E: Nikoklia Village Retreat – Cyprus

IMG_1149It’s good to go back to your roots every now and then. That’s what I’ve been doing for the past 19 years of my life. Every summer I’ve been spoilt rotten by being granted the privilege to escape the murky English summer and return to a place where I feel very much at home. I have a huge adoration for my little island homeland in the Mediterranean sea and that’s why often when discussing Cyprus I can be very critical about the mentality of some of the locals, the government and the ignorant tourists who blissfully ignore the 1974 invasion in exchange for a cheap illegal holiday home in the north of the island. It’s safe to say my little island has had more than its fair share of problems and issues even prior to gaining it’s independence.

Yet if you get the chance to take some time out and are willing enough to do a little exploration, you’ll understand why so many people, past and present hold a fond place in their hearts for my little island. Somewhere beyond the financial crisis, swarms of Brits flocking to Ayia Napa and the often tasteless new architecture, there lies an untainted charming sun bronzed landscape painted with golden hills covered by olive trees and ancient relics waiting to be discovered.

IMG_1234On this particular occasion I was not alone with my extended family. I was accompanied by my girlfriend who had no prior experience of a proper beach holiday. This I obviously had to correct. For two nights however I thought it would be nice to get away from the hustle of my beloved Limassol and give Emma a small peek at the more old fashioned Cypriot way of life. When browsing for accommodation I stumbled across various alluring hillside apartments and classical hotels. The typical beach-front hotels in Cyprus were too expensive for us to afford and knowing most of them I didn’t particularly feel the majority offered good value for money.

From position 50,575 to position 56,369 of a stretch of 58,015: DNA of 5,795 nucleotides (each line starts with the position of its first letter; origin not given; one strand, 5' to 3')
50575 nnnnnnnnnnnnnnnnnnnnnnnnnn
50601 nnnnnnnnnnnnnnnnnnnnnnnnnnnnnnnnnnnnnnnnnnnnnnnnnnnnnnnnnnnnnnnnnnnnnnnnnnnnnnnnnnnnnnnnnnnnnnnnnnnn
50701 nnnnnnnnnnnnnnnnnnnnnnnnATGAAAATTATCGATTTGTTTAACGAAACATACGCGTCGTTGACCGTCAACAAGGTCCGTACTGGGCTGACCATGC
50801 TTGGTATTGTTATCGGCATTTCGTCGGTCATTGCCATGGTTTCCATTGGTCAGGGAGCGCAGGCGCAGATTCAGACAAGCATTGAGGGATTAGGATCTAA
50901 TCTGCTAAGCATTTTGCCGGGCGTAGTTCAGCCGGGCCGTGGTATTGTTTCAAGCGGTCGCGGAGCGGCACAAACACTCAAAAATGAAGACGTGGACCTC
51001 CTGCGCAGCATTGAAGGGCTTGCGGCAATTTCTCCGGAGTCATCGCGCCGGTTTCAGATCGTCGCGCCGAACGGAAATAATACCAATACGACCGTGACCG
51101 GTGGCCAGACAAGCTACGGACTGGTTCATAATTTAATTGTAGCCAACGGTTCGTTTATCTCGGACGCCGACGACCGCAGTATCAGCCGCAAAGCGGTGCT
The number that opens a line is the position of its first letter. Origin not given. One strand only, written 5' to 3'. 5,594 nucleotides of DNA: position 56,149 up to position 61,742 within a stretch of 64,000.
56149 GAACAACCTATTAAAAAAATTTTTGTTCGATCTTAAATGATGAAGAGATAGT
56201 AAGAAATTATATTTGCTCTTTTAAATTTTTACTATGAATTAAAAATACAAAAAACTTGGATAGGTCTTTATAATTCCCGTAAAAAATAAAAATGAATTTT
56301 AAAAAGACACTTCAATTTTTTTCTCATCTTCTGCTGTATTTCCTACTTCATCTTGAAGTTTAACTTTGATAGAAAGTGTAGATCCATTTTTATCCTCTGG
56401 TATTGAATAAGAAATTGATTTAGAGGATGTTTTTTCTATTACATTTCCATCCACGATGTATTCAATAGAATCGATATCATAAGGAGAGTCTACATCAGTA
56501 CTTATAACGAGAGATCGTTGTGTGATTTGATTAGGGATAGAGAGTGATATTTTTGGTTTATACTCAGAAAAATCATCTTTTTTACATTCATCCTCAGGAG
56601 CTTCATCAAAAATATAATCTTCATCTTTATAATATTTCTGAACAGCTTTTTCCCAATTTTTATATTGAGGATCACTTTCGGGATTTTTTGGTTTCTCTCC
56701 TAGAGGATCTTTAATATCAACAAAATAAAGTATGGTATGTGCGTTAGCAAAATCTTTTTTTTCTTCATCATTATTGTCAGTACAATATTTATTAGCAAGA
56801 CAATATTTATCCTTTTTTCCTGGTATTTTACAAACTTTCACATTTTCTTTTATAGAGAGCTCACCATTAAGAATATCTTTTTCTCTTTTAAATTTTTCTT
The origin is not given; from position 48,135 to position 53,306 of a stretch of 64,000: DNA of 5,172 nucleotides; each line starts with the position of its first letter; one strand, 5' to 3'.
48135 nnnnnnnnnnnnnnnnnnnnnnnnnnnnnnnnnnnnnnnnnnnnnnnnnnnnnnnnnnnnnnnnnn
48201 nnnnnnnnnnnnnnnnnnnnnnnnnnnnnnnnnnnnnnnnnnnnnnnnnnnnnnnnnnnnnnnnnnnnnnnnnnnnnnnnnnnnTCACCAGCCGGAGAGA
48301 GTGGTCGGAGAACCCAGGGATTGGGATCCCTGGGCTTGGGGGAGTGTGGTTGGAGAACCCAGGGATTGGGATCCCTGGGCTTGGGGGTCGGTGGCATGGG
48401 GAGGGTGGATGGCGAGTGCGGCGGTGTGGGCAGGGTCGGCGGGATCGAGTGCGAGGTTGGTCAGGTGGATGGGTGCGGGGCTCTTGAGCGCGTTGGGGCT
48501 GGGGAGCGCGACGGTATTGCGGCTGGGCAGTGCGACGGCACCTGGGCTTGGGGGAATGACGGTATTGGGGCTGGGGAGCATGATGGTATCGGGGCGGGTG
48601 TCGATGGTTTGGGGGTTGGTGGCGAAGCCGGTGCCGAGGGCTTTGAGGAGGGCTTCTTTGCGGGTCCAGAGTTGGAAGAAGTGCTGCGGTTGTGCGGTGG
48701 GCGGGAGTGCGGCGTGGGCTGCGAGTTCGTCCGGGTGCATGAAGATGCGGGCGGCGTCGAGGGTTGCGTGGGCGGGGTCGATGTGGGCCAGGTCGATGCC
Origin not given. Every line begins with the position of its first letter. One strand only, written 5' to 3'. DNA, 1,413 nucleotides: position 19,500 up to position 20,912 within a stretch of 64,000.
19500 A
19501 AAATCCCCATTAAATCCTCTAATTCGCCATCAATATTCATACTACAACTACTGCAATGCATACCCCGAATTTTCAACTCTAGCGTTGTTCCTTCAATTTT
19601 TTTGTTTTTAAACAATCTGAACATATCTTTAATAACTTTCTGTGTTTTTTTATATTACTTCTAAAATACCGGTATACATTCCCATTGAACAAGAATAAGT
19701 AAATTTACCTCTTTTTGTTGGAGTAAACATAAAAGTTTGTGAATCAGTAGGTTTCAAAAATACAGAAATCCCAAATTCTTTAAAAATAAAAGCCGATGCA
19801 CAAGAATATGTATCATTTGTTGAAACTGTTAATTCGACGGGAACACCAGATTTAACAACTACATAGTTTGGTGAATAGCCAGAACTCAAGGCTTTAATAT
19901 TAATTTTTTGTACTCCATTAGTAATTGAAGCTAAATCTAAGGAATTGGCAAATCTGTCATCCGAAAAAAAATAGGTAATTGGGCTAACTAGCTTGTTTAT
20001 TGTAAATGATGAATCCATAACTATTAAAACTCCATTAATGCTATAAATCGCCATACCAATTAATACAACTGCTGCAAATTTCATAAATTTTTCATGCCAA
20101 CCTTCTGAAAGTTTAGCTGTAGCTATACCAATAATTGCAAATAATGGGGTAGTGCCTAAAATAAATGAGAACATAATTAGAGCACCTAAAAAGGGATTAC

My father then forwarded me a link of an attractive old building conversion into an inn. The  price was very reasonable (roughly 50€ a night including breakfast) and they still had availability so we went ahead and booked it. Nikoklia Village is a tiny village and I had not previous knowledge about the area it was located. My grandpa proudly recollected some old memories telling us he used to know of two policemen he worked with from Nikoklia and how there was an abandoned Turkish village nearby. Without much idea of what to expect we set off just as the sun started to dim and in about 40 minutes we arrived at our location, the Vasilias Nikoklis Inn.

IMG_0949First impressions were good, the staff were friendly and the Inn was furnished in Cypriot antique furniture. The conversion of the building has been done very tastefully and we were lucky to have a beautiful balcony overlooking the countryside. A few minutes after arrival we embarked on a small wander around the village itself. The village is definitely on the smaller side, people were very friendly and greeted you as you made your way down the street. A beautiful little church which broadcasts the service to the village via speaker phone can be found near the bottom of the village. Various abandoned buildings are also dotted in the nearby countryside. Unfortunately we didn’t have time to make it to the abandoned Turkish village just north of Nikoklia, we did however manage to catch a glimpse of it from afar and it looked very eerie. I’m sure it would make a brilliant subject to photograph, hopefully I’ll return another year to have a go at capturing the scene.